There are many free and easy to access astronomy-based digital resources that can help fill your time if you’re social distancing during the Covid-19 outbreak. The phone apps, websites and software I will detail in this column are just a sampling. I don’t pretend to know every product. There are many I’ve simply never tried. What follows is just a couple of resources that I’m familiar with that can make it easy for you to start an astronomy hobby at this difficult time.
My nephew can nonchalantly walk down a street and, with his phone, take a photograph that looks like it belongs in a New York City art studio. He says he has an “eye” for it. My grandson can pick up a pile of stripped wire and somehow turn it into a three-dimensional replica of a baseball player with bat in hand. These are skills and abilities I can only dream of. Luckily for all of us, basic amateur astronomy doesn’t require this level of talent. Now, more than ever, there are tools that make it easy to expand our knowledge of the night sky and, perhaps, become observers as well.
There are countless phone apps. I use two. The first is the free version of “Night Sky.” After entering your location, it provides constellation outlines and names, galaxies and, really, everything else. As you scan the sky, it moves with you so that at any moment you can put a name to everything you see, as well as plenty of more distant objects that require magnification. You can search for countless celestial points of light and even aim your phone below the horizon to see what is either about to rise or has already drifted out of sight until the next day.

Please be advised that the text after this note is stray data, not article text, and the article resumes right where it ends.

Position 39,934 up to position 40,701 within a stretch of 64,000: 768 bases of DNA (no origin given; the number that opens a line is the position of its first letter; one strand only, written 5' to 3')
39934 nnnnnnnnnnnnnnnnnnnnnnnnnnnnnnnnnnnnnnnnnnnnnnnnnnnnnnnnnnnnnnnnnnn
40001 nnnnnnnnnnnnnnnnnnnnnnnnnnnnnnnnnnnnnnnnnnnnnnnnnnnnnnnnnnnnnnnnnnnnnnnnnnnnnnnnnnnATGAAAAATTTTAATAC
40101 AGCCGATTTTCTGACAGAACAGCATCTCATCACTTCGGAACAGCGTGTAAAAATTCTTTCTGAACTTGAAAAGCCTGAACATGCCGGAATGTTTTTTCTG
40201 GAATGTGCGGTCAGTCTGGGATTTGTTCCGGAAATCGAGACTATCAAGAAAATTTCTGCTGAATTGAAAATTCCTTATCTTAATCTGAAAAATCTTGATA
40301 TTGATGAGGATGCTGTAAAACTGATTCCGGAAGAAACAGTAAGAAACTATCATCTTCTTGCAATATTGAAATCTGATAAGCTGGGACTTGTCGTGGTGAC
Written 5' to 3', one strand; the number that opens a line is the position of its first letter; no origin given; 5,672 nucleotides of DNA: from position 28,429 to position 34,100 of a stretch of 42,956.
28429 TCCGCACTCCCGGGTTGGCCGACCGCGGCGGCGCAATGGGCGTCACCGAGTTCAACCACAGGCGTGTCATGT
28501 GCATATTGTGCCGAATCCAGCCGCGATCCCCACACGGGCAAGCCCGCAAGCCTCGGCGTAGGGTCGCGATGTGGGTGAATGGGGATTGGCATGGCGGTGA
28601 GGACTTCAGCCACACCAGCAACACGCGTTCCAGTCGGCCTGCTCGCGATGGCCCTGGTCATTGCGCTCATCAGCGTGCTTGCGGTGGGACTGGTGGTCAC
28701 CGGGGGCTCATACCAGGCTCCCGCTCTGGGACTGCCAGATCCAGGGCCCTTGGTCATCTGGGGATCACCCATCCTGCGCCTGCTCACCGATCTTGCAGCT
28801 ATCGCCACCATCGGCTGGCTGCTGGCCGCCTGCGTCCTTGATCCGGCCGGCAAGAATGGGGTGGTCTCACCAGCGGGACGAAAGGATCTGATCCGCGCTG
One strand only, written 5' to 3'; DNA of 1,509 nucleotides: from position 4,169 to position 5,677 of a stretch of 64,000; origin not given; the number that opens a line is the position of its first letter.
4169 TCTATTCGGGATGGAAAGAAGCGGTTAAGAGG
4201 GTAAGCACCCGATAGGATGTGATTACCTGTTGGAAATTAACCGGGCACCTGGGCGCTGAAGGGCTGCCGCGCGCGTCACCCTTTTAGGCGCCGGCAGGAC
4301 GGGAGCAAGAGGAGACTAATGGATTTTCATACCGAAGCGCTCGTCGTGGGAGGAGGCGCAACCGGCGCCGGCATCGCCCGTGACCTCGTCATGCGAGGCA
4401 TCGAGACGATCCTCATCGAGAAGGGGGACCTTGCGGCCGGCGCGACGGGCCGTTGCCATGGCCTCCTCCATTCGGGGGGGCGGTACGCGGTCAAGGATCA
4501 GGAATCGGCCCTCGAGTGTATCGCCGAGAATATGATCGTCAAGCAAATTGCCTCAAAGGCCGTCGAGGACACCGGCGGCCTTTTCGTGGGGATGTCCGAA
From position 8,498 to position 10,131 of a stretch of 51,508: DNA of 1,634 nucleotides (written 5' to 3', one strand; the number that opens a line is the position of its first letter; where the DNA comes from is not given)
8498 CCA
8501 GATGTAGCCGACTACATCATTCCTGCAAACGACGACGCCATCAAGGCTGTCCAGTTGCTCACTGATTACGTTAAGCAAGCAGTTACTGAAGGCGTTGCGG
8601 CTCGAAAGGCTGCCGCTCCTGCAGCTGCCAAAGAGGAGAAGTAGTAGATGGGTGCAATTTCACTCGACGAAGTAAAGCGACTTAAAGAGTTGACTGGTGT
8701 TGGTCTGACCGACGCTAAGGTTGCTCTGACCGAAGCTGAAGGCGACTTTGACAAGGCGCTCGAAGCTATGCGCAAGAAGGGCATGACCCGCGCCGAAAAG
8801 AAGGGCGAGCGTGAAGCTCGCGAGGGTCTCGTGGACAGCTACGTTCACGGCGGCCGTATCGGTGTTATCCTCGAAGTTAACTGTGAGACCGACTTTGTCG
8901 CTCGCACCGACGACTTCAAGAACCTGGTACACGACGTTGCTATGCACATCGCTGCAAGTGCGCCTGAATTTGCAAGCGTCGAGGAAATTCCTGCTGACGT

The second app is “Planets.” It lets me see which planets are observable at any given time, and even gives me the phase of the Moon. Again, these are just two of many, so experiment to find those that feel best for you.
Similarly, there’s no shortage of websites. There are three that I would start with – NASA.gov, skyandtelescope.com, and space.com – that are easy to access. With my short attention span, I have a desire to keep my own astronomy hobby very low-key. These sites offer something for everyone with plenty of links to more advanced material. No surprise here: you can’t really go wrong with NASA.
Last year I taught an introductory astronomy class at Patagonia High School. The students, if I’m able to read into a teenager’s mind, seemed to really enjoy my use of the Stellarium software, which I projected onto the wall. It is described as a “planetarium for your computer.”
Check with a computer tech if you have any worries about open source material. Apple computers require changes to some default settings to allow this software to download.
Once you have it safely installed, it really is excellent. My favorite feature is the ability to zoom in on an object. Going from the fuzziness of the Orion Nebula to being able to count stars within that giant cloud is a serious eye-opener. The program also lets you go back in time or into the future. Projecting it onto a big-screen TV from your computer will give you endless enjoyment.
Finally, there are many purchasable programs that can be downloaded directly to your computer. A search on Amazon for “astronomy software” shows that there are myriad options.
For me, the apps, websites and software, above all else, serve a single purpose. I love astronomy because it brings me moments of awe. Anything that boosts and enhances those moments is gold. And today, experiencing awe is a much-needed respite to the challenges we face. But it doesn’t have to be that special. All the tools I’ve mentioned can help to reduce stress and anxiety. This is a health benefit we can all use. I hope our beautiful dark skies give you some peace.